Apple schematics or parts lists?

Gregory Alan Bolcer gbolcer@endeavors.com
Sat, 01 Mar 2003 09:31:56 -0800


I hav ethe same thing with an unreliable
G4--one of the very first to come out.  Despite
replacing everything except the chip and motherboard,
it's a real bitch.  It's very stable using os 9,
incredibly unstable on every minor release of os X
including not even installing or installing and
seg faulting on folder creating on the desktop or
other simple tasks.  It's fairly stable now, but
compression doesn't work at all which to me indicates
a bad floating point something or other.   

Apple's official line:  Buy a new one--which I
can't as it's a work computer, so I have to keep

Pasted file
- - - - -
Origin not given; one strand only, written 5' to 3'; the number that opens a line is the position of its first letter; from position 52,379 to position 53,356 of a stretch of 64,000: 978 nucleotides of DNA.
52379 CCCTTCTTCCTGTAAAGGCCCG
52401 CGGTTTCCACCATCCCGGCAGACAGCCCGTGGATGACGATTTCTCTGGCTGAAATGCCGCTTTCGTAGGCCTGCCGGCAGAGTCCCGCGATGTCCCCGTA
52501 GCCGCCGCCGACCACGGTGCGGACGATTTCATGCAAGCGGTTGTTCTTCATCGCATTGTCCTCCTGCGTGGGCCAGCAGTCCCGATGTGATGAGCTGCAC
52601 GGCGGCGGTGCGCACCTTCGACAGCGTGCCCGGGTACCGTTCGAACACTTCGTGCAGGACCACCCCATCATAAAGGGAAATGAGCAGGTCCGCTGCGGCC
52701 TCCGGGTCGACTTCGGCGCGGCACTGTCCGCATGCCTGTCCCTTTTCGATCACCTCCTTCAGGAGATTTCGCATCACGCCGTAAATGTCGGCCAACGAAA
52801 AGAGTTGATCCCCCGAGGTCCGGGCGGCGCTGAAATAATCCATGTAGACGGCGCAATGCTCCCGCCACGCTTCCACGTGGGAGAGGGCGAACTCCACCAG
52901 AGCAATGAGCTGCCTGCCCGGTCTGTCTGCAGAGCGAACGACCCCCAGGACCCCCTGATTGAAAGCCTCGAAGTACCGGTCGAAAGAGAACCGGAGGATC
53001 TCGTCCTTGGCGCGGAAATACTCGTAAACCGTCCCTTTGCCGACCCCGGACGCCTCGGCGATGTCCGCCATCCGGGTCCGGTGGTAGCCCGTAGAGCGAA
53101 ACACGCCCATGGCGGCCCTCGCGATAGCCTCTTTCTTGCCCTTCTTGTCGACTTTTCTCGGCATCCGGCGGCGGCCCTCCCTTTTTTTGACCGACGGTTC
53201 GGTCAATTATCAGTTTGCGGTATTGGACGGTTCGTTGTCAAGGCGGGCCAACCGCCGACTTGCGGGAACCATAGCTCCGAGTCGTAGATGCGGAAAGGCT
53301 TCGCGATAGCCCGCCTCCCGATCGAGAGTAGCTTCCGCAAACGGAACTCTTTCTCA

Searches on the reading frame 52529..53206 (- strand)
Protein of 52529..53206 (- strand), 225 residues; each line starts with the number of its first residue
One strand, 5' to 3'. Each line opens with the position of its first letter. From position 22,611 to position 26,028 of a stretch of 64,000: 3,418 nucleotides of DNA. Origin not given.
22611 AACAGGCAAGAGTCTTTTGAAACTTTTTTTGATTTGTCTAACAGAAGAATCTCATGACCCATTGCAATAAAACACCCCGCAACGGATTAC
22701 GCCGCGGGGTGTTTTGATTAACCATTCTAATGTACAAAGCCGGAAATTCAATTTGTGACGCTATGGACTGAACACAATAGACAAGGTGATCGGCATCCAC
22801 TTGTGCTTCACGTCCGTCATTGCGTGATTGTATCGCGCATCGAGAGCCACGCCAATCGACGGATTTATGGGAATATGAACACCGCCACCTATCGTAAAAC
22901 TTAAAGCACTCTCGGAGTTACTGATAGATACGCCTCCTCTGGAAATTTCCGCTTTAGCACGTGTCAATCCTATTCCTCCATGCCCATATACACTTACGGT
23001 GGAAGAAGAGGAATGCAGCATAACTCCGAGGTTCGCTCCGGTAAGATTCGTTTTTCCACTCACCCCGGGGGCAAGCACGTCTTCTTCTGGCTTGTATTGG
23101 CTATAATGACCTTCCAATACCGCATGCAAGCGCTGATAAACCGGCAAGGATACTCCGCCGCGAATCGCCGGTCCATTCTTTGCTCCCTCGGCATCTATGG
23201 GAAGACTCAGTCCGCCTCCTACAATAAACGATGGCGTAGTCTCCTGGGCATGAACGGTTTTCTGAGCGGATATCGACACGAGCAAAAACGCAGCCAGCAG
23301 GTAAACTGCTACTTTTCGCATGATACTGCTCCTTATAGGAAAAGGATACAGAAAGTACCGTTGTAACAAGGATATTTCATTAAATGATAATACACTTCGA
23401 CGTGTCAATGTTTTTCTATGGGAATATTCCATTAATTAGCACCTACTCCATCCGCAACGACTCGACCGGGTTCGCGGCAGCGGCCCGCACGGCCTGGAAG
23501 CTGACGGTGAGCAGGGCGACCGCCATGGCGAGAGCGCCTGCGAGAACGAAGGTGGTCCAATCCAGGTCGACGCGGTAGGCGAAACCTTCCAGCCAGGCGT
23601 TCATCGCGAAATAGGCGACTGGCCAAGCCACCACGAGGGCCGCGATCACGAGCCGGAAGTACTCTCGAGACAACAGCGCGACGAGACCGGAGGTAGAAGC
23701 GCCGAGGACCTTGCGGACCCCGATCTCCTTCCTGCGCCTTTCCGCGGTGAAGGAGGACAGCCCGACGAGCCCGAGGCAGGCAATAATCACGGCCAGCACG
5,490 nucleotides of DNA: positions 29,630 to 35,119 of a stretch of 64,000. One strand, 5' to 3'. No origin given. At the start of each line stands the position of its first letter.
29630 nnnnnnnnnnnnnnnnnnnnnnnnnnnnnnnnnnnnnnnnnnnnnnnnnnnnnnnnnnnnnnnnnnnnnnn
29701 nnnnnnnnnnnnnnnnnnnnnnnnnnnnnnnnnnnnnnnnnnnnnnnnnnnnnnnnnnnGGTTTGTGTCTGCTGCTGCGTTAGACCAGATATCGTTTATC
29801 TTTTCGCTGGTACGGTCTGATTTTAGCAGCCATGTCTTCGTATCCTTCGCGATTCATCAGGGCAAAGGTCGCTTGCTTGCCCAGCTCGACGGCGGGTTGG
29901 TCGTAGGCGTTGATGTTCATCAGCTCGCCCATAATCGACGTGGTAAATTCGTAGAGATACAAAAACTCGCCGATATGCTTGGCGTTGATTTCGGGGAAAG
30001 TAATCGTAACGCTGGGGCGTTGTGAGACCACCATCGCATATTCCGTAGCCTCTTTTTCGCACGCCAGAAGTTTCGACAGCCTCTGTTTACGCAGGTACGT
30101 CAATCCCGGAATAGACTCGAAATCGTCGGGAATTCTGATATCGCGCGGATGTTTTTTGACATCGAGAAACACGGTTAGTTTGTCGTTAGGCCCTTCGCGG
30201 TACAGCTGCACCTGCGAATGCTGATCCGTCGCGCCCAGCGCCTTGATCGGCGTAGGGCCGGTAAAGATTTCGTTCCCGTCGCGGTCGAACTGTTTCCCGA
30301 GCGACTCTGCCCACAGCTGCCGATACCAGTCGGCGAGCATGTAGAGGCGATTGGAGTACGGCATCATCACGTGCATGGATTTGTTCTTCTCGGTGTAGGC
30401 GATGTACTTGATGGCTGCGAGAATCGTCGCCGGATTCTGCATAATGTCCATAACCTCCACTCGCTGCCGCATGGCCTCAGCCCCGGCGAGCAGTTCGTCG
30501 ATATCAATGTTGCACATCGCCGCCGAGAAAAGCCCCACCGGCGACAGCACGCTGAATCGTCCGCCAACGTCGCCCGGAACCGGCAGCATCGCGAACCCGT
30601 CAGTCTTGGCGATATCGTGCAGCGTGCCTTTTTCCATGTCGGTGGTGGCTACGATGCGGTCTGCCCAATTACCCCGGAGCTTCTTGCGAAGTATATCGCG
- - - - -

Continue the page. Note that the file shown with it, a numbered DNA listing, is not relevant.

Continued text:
limping it along.

Greg


Eirikur Hallgrimsson wrote:
> 
> (contains analog hardware geeking)
> 
> I have here a dead G3 All-In-One that I got for a song, that blew the first
> regulator chip in such a way as to obscure the part number.   I could fix
> this if I could figure out what that part is.  I'm fairly sure it was a
> faulty insertion into the board that caused the problem.   It wanted to
> pull itself apart and did, eventually under heat stress.
> 
> Apple clearly doesn't seem to support servicing a circuit board.   They
> just replace units.   At DEC we called those FRUs, Field Replaceable
> Units.
> 
> I have the board ID, the power supply's ID, I know the chip number on the
> board......
> 
> The AIO is a pretty strange machine.   It's rather large and heavy, but
> I like unusual computers.   It's the last mac that had the legacy
> connectors for all the peripherals that I have, AND it has slots for
> adding USB and firewire.
> 
> Eirikur